Landlord & Tenant Matters

Forfeiture of Residential Leases

Forfeiture of Residential Leases

Leases often contain a clause allowing the landlord to terminate (forfeit) the lease if the tenant defaults upon their obligations.  This is a draconian remedy and the law has intervened in a variety of ways to moderate the power of landlords.  A landlord may exercise a right to forfeit only where the lease grants an express power to do so.

Having discovered a material breach of the lease a landlord must act to forfeit the lease promptly – or be deemed to have “waived” the right to do so – acceptance of rent by the landlord is likely to be deemed as an act of waiver.

Notwithstanding the wording of the lease – which often speaks of a landlord’s right of re-entry, an attempt to remove a tenant from a residential property is a criminal offence and a tenant in this situation may seek an injunction and compensation – see separate briefing note on this site for more information.

If the landlord wishes to forfeit the lease he will therefore apply to the court for an order authorising forfeiture.  During those court proceedings the tenant may ask for “relief from forfeiture”.  If a court concludes that the tenant is in breach of the obligations under the lease – the judge will often direct that the tenant remedy the breach (for example pay any arrears of rent or service charge) and the Landlord’s legal costs and that on this basis the lease will not be forfeit.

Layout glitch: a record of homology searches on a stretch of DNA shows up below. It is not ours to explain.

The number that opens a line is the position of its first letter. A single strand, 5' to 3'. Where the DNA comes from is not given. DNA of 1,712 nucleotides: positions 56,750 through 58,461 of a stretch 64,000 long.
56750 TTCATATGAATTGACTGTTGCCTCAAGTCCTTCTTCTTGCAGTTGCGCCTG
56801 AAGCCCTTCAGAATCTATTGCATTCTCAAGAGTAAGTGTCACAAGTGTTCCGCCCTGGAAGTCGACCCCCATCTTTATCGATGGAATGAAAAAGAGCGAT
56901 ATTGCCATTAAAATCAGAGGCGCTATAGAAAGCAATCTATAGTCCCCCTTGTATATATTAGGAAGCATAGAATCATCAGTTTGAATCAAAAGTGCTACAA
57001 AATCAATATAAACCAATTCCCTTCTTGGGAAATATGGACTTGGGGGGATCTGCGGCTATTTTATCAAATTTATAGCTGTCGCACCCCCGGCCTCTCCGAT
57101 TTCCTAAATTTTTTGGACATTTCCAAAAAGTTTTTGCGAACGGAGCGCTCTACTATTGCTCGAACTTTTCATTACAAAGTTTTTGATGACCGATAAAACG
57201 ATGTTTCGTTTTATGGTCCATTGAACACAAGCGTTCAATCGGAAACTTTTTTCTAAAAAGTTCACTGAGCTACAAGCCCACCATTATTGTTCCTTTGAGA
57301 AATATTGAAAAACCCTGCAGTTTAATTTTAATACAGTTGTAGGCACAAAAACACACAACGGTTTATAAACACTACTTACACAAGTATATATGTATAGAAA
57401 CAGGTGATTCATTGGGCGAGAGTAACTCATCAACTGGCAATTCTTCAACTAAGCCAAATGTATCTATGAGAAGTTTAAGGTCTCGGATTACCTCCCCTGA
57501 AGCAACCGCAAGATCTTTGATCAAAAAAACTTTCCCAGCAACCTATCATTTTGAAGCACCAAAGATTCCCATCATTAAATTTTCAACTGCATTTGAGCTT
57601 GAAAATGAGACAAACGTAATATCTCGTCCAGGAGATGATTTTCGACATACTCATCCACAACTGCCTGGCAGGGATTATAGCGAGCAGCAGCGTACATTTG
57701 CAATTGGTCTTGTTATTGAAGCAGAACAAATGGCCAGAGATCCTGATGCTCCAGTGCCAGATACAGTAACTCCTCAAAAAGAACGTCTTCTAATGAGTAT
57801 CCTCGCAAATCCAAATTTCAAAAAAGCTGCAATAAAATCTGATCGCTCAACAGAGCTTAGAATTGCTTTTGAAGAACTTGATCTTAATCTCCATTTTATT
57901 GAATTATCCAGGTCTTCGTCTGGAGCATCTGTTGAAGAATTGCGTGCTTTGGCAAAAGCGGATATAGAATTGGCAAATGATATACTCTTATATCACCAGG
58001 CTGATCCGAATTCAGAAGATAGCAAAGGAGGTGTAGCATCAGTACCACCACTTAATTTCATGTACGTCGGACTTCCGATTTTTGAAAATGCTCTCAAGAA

Before a landlord may bring an action to forfeit a lease he must:-

  1. In the case of arrears of rent issue a formal demand which must contain prescribed information – for example, the amount of rent due, the period for which this is payable and the name of the landlord and the address for payment.
  2. In any case other than for arrears of rent – including where the alleged breach is a failure to pay service charges the landlord must serve a “section 146 notice”. The notice must also contain prescribed information including details of the alleged breach of the lease and to give the tenant a “reasonable” time in which to remedy the breach.  Only if the tenant fails to do so may the landlord bring an application to the court for forfeiture.

This is a complex area of law and this can be no more than a simplified summary.  If you are contemplating taking action as a landlord, or facing possible forfeiture of a lease as a tenant, you should take prompt tailor made advice.

We are able to offer specialist advice

Christos Christou

Solicitor Advocate
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Robert Hamilton

Solicitor
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Stuart Grace

Solicitor
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